Brett and Parker continue to work on the Nostromo, both agreeing that they never should have landed on the planet to begin with. “The sooner we patch this up and get out of here, the sooner we can go home. This place gives me the creeps,” says Parker. Back upstairs in the infirmary, we see Kane laid out, with the creature still attached to his face. The camera moves through the chamber slowly as suspenseful music plays, and we see Ash examining x-ray footage of the creature's attachment to Kane. He looks through a microscope, as Ripley approaches him and asks what the creature is. “I don’t know yet,” says Ash, turning off the screen. Ripley asks how Kane is doing, and Ash informs her that his condition is the same. He reports that he has discovered another layer of “protein polysaccharides” on the creature, and that it replaces its cells rapidly to protect itself from “adverse environmental conditions.”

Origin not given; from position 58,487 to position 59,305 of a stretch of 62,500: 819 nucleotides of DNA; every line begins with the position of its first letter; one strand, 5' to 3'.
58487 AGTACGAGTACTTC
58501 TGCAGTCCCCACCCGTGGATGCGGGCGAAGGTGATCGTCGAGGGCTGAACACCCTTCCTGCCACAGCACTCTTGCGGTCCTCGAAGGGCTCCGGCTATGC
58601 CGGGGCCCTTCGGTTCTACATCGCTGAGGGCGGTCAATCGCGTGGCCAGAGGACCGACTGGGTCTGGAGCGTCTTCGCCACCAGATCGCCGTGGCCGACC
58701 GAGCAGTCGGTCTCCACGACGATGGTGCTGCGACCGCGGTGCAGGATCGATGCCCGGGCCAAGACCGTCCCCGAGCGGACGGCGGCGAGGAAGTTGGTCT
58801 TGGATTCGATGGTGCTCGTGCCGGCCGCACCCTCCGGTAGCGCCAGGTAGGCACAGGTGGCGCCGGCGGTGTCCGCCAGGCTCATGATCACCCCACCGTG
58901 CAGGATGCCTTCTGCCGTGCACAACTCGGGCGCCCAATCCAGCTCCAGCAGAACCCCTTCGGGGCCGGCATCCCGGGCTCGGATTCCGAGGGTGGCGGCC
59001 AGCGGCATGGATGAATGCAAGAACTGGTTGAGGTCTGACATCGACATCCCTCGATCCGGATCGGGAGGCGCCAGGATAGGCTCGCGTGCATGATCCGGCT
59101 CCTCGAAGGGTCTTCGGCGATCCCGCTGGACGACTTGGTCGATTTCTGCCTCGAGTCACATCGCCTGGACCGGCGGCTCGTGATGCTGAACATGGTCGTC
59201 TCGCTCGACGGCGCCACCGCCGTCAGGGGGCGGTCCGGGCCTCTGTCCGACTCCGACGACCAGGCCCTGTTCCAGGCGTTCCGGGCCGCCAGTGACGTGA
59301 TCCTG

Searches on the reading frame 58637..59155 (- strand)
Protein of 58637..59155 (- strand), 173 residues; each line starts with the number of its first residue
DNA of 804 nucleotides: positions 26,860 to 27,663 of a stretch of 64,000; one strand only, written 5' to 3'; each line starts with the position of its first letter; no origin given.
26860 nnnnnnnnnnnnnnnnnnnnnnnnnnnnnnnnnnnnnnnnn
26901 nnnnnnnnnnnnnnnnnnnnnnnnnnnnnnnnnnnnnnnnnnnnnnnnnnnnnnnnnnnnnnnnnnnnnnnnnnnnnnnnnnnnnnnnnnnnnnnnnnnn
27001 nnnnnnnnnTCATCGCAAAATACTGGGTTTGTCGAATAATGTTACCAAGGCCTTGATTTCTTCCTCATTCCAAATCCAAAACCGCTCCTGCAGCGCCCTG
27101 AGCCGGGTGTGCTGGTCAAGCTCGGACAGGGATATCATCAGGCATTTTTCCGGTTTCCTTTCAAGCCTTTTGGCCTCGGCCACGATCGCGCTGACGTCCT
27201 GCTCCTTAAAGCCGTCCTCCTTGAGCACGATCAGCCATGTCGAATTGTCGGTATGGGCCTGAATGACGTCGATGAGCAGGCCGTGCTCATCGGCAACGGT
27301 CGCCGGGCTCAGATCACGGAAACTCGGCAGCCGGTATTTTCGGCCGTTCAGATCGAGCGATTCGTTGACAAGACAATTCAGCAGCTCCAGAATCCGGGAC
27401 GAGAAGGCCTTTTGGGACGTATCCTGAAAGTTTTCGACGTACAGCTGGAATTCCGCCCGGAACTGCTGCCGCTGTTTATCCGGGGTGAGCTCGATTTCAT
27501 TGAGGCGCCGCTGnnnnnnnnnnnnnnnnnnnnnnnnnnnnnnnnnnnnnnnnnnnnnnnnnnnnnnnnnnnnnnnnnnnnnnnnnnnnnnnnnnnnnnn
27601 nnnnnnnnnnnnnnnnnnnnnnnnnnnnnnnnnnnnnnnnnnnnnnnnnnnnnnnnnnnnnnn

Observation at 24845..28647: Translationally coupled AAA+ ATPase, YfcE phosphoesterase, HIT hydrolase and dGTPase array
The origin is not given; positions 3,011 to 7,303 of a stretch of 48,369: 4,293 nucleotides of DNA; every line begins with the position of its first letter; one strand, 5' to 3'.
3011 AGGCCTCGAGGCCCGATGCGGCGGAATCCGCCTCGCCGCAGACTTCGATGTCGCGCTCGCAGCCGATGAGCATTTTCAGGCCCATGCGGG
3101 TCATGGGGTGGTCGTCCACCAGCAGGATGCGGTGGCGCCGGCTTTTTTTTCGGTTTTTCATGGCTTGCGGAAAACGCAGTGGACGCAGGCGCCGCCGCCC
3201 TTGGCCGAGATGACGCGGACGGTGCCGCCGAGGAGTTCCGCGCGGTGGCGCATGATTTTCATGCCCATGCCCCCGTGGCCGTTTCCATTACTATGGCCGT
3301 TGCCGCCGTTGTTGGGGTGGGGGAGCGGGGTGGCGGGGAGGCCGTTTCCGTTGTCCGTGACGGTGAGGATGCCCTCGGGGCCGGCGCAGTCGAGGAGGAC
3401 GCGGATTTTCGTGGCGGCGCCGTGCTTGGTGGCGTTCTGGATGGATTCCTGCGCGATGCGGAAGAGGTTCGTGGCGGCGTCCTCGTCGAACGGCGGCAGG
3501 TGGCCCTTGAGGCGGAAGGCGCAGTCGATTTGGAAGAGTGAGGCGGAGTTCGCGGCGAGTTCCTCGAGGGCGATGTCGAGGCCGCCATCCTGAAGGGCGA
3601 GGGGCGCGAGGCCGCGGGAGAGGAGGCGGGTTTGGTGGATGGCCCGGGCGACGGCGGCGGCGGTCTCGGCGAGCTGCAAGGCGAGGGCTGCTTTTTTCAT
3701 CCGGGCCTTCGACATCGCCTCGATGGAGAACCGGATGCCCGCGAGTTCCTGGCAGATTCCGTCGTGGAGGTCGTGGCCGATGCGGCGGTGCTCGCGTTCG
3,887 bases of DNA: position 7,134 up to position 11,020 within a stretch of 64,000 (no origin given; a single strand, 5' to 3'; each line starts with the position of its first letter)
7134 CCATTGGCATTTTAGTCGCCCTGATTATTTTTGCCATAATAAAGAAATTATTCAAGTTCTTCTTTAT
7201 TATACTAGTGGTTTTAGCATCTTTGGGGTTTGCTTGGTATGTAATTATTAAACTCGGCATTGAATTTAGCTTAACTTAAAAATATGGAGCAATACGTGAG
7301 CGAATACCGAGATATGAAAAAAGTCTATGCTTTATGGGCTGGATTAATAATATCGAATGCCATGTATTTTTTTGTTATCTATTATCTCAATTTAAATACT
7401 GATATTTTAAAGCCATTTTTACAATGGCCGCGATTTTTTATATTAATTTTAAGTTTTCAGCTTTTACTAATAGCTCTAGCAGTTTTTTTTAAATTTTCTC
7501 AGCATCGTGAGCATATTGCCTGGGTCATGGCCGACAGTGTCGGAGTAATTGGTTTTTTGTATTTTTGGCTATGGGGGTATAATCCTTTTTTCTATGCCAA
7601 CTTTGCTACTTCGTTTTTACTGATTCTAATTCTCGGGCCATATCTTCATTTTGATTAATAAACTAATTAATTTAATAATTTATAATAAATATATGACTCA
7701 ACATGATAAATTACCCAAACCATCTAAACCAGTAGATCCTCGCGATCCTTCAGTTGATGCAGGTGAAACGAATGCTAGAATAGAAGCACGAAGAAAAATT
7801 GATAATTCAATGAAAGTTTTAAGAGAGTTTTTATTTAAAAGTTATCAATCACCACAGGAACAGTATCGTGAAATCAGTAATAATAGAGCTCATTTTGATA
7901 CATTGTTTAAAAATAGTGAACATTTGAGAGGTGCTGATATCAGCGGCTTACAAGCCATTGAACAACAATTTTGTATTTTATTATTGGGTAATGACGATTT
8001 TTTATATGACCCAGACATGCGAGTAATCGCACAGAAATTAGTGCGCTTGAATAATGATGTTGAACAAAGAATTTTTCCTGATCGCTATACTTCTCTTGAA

Ash appears impatient as Ripley asks him questions and looks at his work. After Ash tells her how difficult the creature is, Ripley gives him a hard time for having let the creature on the Nostromo in the first place. When he protests that he was following a direct order from Dallas, she tells him, “When Dallas and Kane are off the ship, I’m senior officer.” Ash tells her that he forgot, and she informs him that he also forgot the fundamental quarantine protocol. He fires back that he didn’t forget it, and that they needed to save Kane, but Ripley argues that they are risking everyone’s life by inviting the creature onto the ship. “Maybe I should’ve left him outside…but it’s a risk I’m willing to take,” Ash tells her, to which Ripley responds, “That’s a pretty big risk, for a Science Officer. That’s not exactly out of the manual, is it?” Ash becomes resentful, telling Ripley to let him do his job, and that he takes it seriously. She stares at him, before walking out of the infirmary. Ash takes off his gloves and takes a sip of coffee, before walking over to take another look at Kane.